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While performing a search, you can sort the articles by Author in the Search section. This will rearrange the results of your search alphabetically according to the author’s surname. This feature is useful to quickly locate the work of a specific author.

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Russell, J. (2019). Relationships in Development: Infancy, Intersubjectivity, and Attachment, by Stephen Seligman, New York: Routledge, 2018, 358 pp., $44.95. Psychoanal. Psychol., 36(2):189-192.

(2019). Psychoanalytic Psychology, 36(2):189-192

Book Reviews

Relationships in Development: Infancy, Intersubjectivity, and Attachment, by Stephen Seligman, New York: Routledge, 2018, 358 pp., $44.95

Review by:
Jared Russell, Ph.D.

With Relationships in Development: Infancy, Intersubjectivity, and Attachment, Stephen Seligman has given us the gift of what we should call psychoanalytic thinking in the grand style. Rather than focusing on any one particular concept, theorist, or clinical approach, Seligman surveys a staggering amount of analytic and interdisciplinary literature to synthesize a new register for analytic thinking and practice: what he calls, relational-developmental psychoanalysis. The author provides not merely an amalgam of current perspectives in relational psychoanalysis and developmental psychology but also a broad overview of the Anglo-American field and how the rejection of a biologistic reading of Freud, coupled with an openness to developmental and attachment theory previously shunned by the clinical mainstream, and culminates in a new and empirically grounded understanding of the relationship between mind and environment. Beneath its rigorously academic surface, the book is as much an effort to outline a scientific theory of relational, developmental processes as it is a story about the development of psychoanalysis itself and why the discipline considered as a form of natural science inherently tends toward shedding the reductive illusions of its past and embracing the complexity of its true object. Dialectical in its approach, Relationships in Development proceeds by synthesizing the insights of a socially conscious intersubjective orientation with the laboratory-tested observations of infancy and attachment research to arrive at a position that is genuinely breathtaking in the scope and depth of its scholarship.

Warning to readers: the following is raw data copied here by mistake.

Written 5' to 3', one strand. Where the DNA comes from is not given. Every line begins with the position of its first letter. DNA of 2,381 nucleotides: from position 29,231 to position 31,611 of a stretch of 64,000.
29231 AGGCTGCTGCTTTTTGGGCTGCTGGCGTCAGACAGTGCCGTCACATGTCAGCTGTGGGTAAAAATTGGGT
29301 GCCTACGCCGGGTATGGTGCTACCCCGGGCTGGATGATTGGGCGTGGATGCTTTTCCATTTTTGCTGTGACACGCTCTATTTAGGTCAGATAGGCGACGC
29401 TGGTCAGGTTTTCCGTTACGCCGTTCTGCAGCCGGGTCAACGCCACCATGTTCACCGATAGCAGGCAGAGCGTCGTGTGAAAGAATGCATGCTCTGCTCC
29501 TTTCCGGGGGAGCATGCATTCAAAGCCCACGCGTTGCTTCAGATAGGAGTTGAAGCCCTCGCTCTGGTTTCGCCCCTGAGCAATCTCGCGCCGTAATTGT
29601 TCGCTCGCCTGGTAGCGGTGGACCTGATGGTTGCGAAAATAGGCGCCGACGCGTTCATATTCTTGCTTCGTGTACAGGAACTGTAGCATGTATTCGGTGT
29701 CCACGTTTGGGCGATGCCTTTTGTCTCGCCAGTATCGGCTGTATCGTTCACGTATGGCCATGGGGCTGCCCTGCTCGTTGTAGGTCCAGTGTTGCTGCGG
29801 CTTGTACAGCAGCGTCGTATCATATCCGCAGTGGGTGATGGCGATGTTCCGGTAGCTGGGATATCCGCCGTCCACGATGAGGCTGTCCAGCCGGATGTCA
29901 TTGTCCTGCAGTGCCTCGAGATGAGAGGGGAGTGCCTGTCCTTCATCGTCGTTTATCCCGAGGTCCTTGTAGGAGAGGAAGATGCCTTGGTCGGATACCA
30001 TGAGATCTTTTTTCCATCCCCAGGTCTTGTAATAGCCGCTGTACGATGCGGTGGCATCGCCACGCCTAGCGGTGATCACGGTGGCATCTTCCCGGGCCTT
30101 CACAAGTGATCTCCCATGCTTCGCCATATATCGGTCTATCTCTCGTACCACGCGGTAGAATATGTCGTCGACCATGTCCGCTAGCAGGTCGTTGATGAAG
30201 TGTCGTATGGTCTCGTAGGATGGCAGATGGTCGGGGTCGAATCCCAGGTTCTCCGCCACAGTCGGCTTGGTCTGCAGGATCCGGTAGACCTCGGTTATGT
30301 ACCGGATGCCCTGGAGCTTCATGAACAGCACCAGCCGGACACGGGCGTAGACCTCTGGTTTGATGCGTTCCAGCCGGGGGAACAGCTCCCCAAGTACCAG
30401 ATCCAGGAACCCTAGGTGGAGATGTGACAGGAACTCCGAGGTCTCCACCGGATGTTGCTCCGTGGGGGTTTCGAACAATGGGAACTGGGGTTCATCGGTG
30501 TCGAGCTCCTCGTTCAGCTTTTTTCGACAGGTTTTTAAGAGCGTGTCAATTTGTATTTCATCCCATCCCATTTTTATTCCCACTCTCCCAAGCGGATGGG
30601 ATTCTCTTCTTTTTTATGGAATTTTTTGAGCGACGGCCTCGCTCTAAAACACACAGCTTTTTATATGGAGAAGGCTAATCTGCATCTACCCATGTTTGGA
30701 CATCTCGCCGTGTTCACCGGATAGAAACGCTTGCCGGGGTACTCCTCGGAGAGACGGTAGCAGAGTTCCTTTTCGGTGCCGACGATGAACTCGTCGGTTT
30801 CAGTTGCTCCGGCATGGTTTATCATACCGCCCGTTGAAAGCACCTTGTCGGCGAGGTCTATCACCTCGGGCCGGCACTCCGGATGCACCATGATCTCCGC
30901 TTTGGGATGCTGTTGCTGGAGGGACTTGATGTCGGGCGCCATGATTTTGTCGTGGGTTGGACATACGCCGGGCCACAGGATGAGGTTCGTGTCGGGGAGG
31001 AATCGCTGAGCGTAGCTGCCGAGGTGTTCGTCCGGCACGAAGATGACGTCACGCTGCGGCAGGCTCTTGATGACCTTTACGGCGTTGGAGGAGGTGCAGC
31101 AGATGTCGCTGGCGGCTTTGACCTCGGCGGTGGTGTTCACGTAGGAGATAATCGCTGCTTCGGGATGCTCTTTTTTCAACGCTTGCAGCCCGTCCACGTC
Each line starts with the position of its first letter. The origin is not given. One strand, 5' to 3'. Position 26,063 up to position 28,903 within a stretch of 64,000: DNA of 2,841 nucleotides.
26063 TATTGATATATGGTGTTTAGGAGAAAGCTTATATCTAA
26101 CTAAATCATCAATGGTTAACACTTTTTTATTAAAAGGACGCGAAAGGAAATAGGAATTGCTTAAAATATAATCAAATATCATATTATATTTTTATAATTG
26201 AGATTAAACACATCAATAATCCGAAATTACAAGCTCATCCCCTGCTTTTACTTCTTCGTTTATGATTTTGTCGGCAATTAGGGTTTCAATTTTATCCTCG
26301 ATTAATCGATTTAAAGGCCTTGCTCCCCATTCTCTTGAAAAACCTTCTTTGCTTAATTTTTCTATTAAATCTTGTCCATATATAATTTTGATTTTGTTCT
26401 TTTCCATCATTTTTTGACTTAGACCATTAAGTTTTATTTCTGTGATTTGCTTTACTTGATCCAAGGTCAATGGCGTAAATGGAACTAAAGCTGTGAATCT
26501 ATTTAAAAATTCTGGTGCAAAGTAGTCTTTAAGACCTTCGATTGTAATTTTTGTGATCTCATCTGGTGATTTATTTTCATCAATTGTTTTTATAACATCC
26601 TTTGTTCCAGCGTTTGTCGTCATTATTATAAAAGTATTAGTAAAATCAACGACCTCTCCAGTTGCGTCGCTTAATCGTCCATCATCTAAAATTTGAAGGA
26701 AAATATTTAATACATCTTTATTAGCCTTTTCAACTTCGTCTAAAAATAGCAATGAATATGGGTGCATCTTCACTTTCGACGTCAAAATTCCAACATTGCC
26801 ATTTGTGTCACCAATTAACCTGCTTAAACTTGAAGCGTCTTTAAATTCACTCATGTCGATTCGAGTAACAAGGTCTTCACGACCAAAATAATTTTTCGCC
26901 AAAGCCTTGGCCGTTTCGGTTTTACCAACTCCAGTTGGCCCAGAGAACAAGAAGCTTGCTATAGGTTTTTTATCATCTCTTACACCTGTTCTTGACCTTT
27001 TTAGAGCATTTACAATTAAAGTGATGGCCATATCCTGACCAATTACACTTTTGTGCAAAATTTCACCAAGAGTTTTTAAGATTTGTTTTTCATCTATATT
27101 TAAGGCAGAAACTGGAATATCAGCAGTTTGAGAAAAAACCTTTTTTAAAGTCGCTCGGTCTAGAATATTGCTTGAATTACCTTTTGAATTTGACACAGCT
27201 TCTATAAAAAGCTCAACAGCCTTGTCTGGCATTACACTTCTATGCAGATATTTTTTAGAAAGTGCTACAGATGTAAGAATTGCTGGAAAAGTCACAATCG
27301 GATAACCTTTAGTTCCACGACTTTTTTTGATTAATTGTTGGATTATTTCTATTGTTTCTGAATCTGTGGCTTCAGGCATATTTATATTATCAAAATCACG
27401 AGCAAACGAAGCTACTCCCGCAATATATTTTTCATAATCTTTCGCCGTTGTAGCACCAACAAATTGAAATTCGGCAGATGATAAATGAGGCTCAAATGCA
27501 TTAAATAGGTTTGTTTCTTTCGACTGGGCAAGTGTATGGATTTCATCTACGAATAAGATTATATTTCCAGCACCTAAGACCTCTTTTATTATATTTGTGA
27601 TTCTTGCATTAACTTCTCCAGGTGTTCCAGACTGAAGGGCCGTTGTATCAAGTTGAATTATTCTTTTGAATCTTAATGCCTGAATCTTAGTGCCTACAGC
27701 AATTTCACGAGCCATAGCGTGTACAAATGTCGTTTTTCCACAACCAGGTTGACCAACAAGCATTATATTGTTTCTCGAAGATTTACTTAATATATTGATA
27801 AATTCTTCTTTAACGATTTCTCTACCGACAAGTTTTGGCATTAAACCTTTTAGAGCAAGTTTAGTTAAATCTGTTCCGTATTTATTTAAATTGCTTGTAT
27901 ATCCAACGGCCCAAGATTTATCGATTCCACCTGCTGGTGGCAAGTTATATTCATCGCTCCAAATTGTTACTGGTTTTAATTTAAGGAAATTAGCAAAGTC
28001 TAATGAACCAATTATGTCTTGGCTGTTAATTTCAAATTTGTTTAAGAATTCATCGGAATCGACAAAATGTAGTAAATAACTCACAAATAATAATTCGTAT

[This is a summary excerpt from the full text of the journal article. The full text of the document is available to journal subscribers on the publisher's website here.]

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